Jefferts Schori said science informs everything from how she interprets the Bible to her views on homosexuality—two subjects that now embroil her church and the larger Anglican Communion.
“I think it’s pretty clear from scientific studies that homosexuality, particularly male homosexuality, has got a significant component that is determined before birth,” she said. “It is, at least from a theological perspective, part of the created order. ... It’s the church’s job to help people live holy lives however they’ve been created, and sexuality is part of our creation.”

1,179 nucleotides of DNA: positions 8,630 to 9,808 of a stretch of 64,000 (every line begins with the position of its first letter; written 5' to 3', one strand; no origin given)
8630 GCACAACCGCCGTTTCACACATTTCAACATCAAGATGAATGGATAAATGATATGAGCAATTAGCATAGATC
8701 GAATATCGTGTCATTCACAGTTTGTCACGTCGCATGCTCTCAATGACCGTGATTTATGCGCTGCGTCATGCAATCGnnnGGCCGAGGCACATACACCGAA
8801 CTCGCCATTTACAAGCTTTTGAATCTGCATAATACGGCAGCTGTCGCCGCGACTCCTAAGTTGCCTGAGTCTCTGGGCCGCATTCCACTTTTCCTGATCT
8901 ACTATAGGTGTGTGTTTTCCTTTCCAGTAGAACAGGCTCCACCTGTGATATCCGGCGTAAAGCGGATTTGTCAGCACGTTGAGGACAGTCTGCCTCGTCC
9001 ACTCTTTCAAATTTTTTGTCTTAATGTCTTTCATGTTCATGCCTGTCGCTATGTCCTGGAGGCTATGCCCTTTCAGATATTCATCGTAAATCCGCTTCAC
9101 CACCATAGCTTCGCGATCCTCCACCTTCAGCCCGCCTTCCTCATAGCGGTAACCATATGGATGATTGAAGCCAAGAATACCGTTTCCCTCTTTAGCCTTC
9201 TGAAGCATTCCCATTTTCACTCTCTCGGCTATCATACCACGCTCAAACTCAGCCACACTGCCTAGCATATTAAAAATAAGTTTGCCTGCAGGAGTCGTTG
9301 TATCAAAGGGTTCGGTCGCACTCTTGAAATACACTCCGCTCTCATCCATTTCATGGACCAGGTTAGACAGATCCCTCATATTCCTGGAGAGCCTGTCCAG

But conservatives argue that her progressive views stray far from traditional Christianity. Since her election, four Episcopal dioceses and dozens of parishes—still angry over the 2003 election of an openly gay bishop in New Hampshire—have seceded.
“She’s continued the trajectory that was already established,” said Bishop Robert Duncan of Pittsburgh, who led his diocese to leave the Episcopal Church last October. “The Episcopal Church has moved progressively away from classical Christianity and mainstream Anglicanism.”